But if Matthew is the primary writer, penciller, inker, colorist, and, most importantly, editor of the Fiery Furnacesí epic comic-strip adventures, Eleanor is the wild-eyed protagonist. Sheís a beacon to guide listeners through her older brotherís sprawling musical badlands, throwing her sharp voice like a splash of arctic water straight into your mindís eye. You donít hear the story of the carefree protagonist of Blueberry Boatís "Spaniolated" being coerced into white slavery so much as you almost see it.
Eleanor typically handles lead vocals on Furnaces songs, with Matthew sporadically seizing the reins or engaging his sister in a point/counterpoint face-off. But mostly, she belts, shouts, and positions herself center stage, a bit of sibling rivalry to see who can dominate the music. Like the Furnaces records, Winter Women/Holy Ghost Language School requires a significant investment of time and patience to come to terms with, maybe even more so. Absent Eleanorís bawdy, tawny presence, Matthew spends most of the record muttering to himself or someone barely within earshot.
On both Friedberger solo records the music swamps the mumbled lyrics and dominates the mix, the polar opposite of standard Furnaces procedure. "The main thing about [Holy Ghost] is the delay effect on the drum machine," Friedberger says. "Itís an LM-1 drum computer, the old one that Prince would use. The idea is itís a nice, normal proper drum machine getting happy, you know. Itís freaking out with the delay, and so itís just lost its shit, basically."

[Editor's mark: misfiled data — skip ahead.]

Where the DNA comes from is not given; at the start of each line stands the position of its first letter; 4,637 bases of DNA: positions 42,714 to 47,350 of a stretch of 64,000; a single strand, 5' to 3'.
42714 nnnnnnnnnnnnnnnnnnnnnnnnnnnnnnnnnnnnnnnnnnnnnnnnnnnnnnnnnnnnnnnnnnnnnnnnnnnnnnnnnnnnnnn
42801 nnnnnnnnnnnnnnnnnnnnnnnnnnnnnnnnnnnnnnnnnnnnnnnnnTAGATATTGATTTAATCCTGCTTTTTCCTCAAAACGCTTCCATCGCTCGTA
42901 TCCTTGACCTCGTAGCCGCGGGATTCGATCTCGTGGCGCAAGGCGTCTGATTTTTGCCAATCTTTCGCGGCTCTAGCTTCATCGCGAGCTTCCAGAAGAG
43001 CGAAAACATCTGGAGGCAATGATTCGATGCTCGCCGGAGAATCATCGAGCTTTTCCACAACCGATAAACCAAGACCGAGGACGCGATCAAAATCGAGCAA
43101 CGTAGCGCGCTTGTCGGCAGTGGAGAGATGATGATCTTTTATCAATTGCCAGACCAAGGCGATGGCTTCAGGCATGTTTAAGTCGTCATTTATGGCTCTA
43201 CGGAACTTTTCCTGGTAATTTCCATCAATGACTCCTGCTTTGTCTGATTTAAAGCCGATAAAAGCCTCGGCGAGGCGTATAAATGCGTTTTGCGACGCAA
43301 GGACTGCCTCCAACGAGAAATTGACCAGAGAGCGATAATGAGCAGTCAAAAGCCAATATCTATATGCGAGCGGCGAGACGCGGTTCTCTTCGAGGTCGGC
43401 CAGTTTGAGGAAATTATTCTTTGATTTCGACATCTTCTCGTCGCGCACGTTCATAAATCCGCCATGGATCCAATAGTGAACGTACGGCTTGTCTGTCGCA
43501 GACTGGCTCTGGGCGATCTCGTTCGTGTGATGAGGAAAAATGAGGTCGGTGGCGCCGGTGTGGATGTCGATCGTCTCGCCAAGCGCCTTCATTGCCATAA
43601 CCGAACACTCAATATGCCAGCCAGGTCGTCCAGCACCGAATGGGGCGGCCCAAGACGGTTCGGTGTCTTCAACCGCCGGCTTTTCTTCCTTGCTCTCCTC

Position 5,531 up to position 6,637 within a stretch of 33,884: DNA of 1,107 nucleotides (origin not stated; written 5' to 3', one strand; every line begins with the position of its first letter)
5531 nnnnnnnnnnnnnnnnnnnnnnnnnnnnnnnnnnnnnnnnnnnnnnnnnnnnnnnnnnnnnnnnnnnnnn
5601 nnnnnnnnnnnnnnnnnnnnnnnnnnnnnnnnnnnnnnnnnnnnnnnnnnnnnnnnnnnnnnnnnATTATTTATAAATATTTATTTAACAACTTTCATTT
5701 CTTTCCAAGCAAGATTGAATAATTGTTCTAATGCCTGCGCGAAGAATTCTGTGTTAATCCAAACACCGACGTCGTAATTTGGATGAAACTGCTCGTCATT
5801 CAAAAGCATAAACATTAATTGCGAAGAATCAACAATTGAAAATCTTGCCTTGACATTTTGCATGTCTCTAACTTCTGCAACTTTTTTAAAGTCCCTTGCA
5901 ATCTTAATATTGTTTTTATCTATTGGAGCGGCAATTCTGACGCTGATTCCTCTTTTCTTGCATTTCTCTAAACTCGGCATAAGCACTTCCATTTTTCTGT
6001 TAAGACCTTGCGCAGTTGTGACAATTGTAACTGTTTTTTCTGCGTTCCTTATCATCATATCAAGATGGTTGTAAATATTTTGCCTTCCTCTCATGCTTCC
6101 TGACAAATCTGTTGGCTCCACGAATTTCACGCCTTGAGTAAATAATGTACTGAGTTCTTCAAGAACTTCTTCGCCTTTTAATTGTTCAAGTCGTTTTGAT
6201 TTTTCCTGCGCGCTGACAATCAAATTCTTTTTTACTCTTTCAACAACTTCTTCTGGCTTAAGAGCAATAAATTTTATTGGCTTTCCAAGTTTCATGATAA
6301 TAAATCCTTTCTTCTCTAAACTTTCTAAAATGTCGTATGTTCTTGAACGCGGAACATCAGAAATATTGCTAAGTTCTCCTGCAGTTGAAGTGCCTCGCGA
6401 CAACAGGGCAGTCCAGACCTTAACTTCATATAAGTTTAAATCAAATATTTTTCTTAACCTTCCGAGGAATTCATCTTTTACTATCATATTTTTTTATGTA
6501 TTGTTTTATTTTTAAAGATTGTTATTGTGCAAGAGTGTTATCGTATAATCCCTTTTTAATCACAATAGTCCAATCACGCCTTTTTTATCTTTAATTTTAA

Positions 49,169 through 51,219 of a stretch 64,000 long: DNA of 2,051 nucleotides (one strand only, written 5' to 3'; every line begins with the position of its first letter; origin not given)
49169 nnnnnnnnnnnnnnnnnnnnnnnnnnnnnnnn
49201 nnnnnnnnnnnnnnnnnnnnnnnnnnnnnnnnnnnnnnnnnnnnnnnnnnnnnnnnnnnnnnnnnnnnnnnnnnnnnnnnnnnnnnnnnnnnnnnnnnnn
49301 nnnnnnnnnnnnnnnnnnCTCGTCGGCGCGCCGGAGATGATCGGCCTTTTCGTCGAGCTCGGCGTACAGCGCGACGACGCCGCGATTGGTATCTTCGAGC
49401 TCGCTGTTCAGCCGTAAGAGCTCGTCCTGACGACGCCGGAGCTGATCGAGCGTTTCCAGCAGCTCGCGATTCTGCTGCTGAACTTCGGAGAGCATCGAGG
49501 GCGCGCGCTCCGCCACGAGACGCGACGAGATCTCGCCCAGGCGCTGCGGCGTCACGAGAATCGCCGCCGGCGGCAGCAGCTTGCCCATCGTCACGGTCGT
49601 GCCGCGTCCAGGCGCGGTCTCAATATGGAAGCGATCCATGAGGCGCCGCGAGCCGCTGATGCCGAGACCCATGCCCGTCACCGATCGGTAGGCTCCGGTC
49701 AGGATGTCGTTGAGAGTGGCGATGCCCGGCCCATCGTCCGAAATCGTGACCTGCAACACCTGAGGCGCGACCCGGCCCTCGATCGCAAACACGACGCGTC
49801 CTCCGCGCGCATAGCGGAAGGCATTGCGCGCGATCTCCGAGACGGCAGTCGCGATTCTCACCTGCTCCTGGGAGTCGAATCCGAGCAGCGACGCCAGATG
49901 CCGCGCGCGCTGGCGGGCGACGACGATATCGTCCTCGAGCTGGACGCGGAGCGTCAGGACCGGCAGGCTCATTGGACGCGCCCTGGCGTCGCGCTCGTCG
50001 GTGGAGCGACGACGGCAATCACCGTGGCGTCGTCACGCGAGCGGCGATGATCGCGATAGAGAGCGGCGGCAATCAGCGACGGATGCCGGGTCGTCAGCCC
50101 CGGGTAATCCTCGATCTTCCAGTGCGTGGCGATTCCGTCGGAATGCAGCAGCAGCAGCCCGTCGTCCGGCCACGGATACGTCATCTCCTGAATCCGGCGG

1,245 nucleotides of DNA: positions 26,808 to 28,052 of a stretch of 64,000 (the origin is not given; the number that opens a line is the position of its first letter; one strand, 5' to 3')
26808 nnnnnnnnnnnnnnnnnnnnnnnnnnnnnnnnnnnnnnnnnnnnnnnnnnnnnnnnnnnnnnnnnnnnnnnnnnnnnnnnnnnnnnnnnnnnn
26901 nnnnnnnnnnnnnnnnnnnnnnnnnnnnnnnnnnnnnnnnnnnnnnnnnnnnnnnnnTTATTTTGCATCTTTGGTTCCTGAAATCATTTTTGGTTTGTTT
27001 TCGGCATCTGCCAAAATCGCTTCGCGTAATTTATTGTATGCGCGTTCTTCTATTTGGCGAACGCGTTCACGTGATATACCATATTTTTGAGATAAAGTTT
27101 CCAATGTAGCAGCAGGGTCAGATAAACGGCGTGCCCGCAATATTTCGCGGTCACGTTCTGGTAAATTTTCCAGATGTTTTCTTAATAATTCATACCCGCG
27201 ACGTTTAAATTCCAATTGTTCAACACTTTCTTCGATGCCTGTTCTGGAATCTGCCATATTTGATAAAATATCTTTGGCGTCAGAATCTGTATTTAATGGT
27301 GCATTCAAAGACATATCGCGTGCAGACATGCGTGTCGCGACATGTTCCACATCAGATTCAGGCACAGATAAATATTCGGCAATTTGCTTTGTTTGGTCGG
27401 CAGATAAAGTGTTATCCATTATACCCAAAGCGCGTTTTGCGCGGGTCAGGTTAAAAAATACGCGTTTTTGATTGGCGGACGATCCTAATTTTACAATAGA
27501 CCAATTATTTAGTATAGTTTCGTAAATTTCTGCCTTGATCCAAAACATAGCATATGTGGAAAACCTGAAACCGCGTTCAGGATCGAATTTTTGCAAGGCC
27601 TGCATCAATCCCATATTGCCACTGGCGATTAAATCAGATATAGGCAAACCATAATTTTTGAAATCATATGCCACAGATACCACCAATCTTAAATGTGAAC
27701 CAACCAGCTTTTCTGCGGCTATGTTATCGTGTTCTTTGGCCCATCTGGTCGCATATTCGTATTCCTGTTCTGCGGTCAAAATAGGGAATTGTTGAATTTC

Despite the slightly impenetrable--or just hard to hear--words, Friedbergerís solo albums feature fewer whiplash compositional curves and may, oddly, be more palatable to Furnaces newcomers. But Friedberger stacks up so many tracks of studio-as-instrument tomfoolery--more on Holy Ghost than on Women--that Furnaces fans will still come away properly sated. "The Cross and the Switchblade" is a standout, mixing a suspenseful tickling-the-ivories interlude, the King Koopa theme music from Super Mario Brothers, and, taking the title very literally, the sonic illusion that the song itself is being sliced in half.
"Itís [the sound of] paper ripping and a blade pulled through paper," Friedberger says. "[And] the two slide guitars are heavily reverberated, the piano line crosses itself . . . and then the switchblade hits. And then thereís another little stupid thing in there--thereís an old tape edit. [Holy Ghost] is all little stupid things like that."